Non-Hodgkin lymphoma: Jane Fonda’s cancer diagnosis and its possible causes and treatments explained
- There are more than 70 types of non-Hodgkin lymphoma, a cancer that starts in a person’s lymphatic system and can form tumours throughout the body
- Treatment options include chemotherapy and targeted therapy; patients may go into remission – not have any symptoms – and it may never return
Jane Fonda recently shared that she has been diagnosed with non-Hodgkin lymphoma, and she has started chemotherapy treatment.
“I realise, and it’s painful, that I am privileged in this. Almost every family in America has had to deal with cancer at one time or another and far too many don’t have access to the quality healthcare I am receiving and this is not right,” she shared in a post on Instagram.
But what is non-Hodgkin lymphoma? Can it be treated? Here’s what you need to know.
What is non-Hodgkin lymphoma? Is it curable?
Non-Hodgkin lymphoma is a kind of cancer that starts in a person’s lymphatic system, “part of the body’s germ-fighting immune system”, according to the Mayo Clinic in Rochester, Minnesota. A person’s white blood cells, called lymphocytes, can form tumours throughout their body.
There are over 70 types of non-Hodgkin lymphoma, according to the Cleveland Clinic in the US state of Ohio. People with non-Hodgkin lymphomas can go into remission, meaning they do not have any symptoms, and tests show they do not demonstrate signs of the cancer.
Experts have found that many aggressive non-Hodgkin lymphomas come back during the first two years after a person has completed treatment, or they do not ever come back.
Hodgkin lymphoma and non-Hodgkin lymphoma are both kinds of cancer that begin in lymphocytes; their main difference “is in the specific lymphocyte each involves”, according to the Mayo Clinic.
Non-Hodgkin lymphoma can occur at any age, but chances of developing the condition increase with age, with just over a third of cases diagnosed in people over 75.
Slightly more men than women are affected. Worldwide, approximately five in 100,000 people have a type of non-Hodgkin lymphoma.
What are the symptoms of non-Hodgkin lymphoma?
Symptoms of non-Hodgkin lymphoma that a person might notice include:
swollen lymph nodes in the neck, armpits or groin
unexplainable weight loss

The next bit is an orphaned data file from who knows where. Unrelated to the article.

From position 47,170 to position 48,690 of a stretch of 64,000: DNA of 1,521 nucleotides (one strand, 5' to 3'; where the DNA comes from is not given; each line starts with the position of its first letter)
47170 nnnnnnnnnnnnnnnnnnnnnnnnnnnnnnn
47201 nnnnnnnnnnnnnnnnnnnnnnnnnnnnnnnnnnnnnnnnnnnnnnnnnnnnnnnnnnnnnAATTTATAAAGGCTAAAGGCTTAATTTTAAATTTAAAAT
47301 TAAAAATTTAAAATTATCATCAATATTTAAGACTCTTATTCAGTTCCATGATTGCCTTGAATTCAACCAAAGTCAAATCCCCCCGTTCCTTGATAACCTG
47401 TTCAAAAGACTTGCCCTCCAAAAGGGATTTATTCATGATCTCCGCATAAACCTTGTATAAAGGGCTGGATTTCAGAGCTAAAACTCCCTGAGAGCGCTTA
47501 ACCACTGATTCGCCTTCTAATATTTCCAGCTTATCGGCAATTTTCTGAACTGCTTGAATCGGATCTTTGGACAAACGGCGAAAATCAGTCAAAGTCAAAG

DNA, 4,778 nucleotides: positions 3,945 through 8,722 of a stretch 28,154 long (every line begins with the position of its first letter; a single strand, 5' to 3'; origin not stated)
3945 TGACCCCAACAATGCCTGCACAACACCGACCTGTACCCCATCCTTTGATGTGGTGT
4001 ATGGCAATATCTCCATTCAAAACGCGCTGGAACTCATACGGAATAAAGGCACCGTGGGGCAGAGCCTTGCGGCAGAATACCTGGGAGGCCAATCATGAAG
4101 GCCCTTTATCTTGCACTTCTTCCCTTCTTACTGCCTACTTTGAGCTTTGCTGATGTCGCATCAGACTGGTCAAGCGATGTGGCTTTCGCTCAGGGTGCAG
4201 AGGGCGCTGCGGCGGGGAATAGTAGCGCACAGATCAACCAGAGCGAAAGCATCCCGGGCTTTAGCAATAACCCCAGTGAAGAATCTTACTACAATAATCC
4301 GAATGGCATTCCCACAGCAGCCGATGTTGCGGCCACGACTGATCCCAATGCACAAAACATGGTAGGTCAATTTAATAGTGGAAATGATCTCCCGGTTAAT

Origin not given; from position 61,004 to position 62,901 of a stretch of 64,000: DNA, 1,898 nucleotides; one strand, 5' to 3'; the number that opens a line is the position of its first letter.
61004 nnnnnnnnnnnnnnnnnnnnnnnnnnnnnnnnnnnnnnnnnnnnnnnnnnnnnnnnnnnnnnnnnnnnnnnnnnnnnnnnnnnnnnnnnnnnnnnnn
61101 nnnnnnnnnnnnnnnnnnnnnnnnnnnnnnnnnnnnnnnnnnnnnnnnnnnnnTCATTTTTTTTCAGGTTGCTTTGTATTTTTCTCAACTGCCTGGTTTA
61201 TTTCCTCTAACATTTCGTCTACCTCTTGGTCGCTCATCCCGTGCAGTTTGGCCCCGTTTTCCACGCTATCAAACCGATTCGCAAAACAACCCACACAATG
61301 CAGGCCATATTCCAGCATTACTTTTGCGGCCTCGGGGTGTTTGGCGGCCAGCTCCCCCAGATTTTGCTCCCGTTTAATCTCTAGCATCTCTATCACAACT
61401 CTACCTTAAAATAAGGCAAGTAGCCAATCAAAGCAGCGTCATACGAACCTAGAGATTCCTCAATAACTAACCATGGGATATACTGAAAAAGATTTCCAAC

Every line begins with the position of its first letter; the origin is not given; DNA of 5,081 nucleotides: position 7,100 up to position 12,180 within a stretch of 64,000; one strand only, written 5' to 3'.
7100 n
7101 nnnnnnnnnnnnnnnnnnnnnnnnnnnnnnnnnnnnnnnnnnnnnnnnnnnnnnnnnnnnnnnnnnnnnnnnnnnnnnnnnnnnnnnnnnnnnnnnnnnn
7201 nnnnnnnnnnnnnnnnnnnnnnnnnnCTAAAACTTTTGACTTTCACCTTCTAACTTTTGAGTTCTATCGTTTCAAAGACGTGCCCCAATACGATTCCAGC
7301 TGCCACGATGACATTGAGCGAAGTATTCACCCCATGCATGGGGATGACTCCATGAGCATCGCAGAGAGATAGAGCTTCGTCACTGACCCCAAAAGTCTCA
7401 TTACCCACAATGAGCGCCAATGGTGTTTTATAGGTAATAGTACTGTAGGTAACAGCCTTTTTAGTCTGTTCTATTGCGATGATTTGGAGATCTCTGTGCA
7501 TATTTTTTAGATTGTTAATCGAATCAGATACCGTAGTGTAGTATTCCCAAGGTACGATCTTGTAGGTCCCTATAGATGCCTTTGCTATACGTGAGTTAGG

How is non-Hodgkin lymphoma treated?
There are many different treatment options for people diagnosed with non-Hodgkin lymphoma. The goal of the treatments is typically to kill cancer cells or prevent them from dividing, according to the Cleveland Clinic. They include:
Watchful waiting/active surveillance If a person has a slow-growing non-Hodgkin lymphoma and no symptoms, a medical provider may advise that they wait to pursue treatment until they begin experiencing symptoms.
Traditional systemic chemotherapy A person may also take drugs that attack cancer cells in their body. These drugs are traditionally administered intravenously.
Targeted therapy This kind of treatment uses medicines that can target cancer cells and damage the lymphoma cells to control their spread, according to Johns Hopkins Medicine.
What is the survival rate for non-Hodgkin lymphoma?
According to the American Cancer Society, which relies on information from the Surveillance, Epidemiology and End Results database maintained by the US National Cancer Institute, the overall five-year relative survival rate for people with non-Hodgkin lymphoma is 73 per cent.
A relative survival rate “compares people with the same type and stage of non-Hodgkin lymphoma (NHL) to people in the overall population”, according to the organisation.
However, survival rates can vary depending on the person. Fonda in her Friday Instagram post called her condition “a very treatable cancer”, adding that “80 per cent of people survive, so I feel very lucky.”
What are the causes of non-Hodgkin lymphoma?
In most cases, a doctor will not know what causes non-Hodgkin lymphoma, according to the Mayo Clinic.
However, some factors that may increase a person’s risk of non-Hodgkin lymphoma can include medications that suppress your immune system, infections with certain viruses and bacteria (such as HIV and Epstein-Barr infections), and chemicals such as those used to kill weeds and insects.